Question about Pioneer Audio Players & Recorders
Posted by Anonymous on
You probably have a blown output transistor. It can be fixed contact your service shop. It may be covered with your homeowners insurance.
Posted on Nov 27, 2014
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Posted on Jan 02, 2017
Is this one of the units that has a ribbon cable ( looks alot like an IDE hard drive cable) that connects all the components together? It also has a squre plastic fan that protrudes slightly from the rear (by about a 16th of an inch)? If so, it's the power module which consists of 2 boards (along the fan housing). You can probably find replacements for about $70, but I wouldn't bother. They quit making new replacements several years ago and any board you get now is just a pull from old stck units.... and they fail about 2 minutes after you put them in. Pioneer knows this but still sells the defective parts.
Posted on Oct 13, 2007
Speaker fuses are generally fast-blow styles 250 volt glass
If an amp shuts down, with speakers connected, it sounds like one of the power supply lines does NOT like what it's "seeing" . Probably output transistors bad ( or module)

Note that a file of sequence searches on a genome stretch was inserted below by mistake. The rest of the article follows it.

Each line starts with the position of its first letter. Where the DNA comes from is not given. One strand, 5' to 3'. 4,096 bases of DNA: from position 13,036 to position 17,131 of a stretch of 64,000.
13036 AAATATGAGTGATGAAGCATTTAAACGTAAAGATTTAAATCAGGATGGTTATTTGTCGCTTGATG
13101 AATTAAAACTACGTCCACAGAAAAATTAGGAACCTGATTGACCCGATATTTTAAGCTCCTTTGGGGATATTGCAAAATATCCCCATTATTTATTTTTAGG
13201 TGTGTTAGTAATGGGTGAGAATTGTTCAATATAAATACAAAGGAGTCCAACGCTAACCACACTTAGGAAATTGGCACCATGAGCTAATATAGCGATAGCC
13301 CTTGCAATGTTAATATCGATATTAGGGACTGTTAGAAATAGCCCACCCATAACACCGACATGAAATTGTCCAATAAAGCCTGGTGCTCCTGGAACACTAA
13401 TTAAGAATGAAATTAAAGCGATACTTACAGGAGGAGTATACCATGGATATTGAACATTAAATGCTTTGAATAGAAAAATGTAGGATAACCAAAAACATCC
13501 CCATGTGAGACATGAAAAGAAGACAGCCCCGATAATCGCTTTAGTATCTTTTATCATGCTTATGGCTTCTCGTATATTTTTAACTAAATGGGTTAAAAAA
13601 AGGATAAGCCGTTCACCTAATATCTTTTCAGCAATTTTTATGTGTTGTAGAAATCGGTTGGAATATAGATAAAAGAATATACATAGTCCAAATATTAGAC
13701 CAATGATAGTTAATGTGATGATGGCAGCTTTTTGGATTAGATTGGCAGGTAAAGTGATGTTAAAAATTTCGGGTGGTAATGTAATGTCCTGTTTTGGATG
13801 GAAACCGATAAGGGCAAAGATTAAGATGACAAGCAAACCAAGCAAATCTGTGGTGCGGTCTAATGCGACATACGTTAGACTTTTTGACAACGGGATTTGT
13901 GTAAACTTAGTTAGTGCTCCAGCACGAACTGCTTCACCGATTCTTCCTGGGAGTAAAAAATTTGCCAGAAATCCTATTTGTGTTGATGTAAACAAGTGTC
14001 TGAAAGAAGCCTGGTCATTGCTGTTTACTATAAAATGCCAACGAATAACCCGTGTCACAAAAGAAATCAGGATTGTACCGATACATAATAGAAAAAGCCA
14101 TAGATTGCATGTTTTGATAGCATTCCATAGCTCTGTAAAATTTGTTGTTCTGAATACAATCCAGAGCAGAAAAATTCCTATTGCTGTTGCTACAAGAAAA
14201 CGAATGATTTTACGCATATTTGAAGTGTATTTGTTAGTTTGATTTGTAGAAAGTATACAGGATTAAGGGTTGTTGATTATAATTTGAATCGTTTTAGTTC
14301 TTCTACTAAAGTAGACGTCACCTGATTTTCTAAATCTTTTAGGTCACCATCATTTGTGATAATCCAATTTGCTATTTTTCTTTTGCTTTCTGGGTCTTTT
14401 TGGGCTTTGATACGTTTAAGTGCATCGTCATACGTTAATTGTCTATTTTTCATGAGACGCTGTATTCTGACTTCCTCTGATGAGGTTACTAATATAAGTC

Take it to a tech.
Posted on Jan 08, 2008
SOURCE: Technics SU-V2 keeps cutting out
An amp will cut out if the output protection circuit kicks in. This circuit compares output power against the preset level. Each channel has it's own, independent protector. There are calculations that can be done, but for a novice the rule of thumb is to "never use a speaker with a power rating less than the amp AND a lower impedance than stated". Typically using a 4 ohm load on a 8 ohm system is inviting disaster. Even if the system does not become a smoke generator, you might notice that though "louder", the sound quality is deteriorated. Many "audiophiles" often hook up some combinations of speakers to have "surround" without really understanding that the collective impedance actually changes (generally lowers).
Posted on Jan 21, 2008
I would check out whatever drives the left channel first. If it is a transistor, you can put a ohm meter on the terminals and see if it shows a short (amp turned off). If there are two transistors for the left channel, and you find a short on one only, replace the other to be on the safe side.
Posted on Mar 25, 2009
The AH may denote "slo-blo" style as opposed to Fast-acting
A fast-acting fuse will look like a single strand of wire ( maybe wiggly looking) ..A Slo-blo will have an element in it and a spring
Posted on Apr 11, 2009
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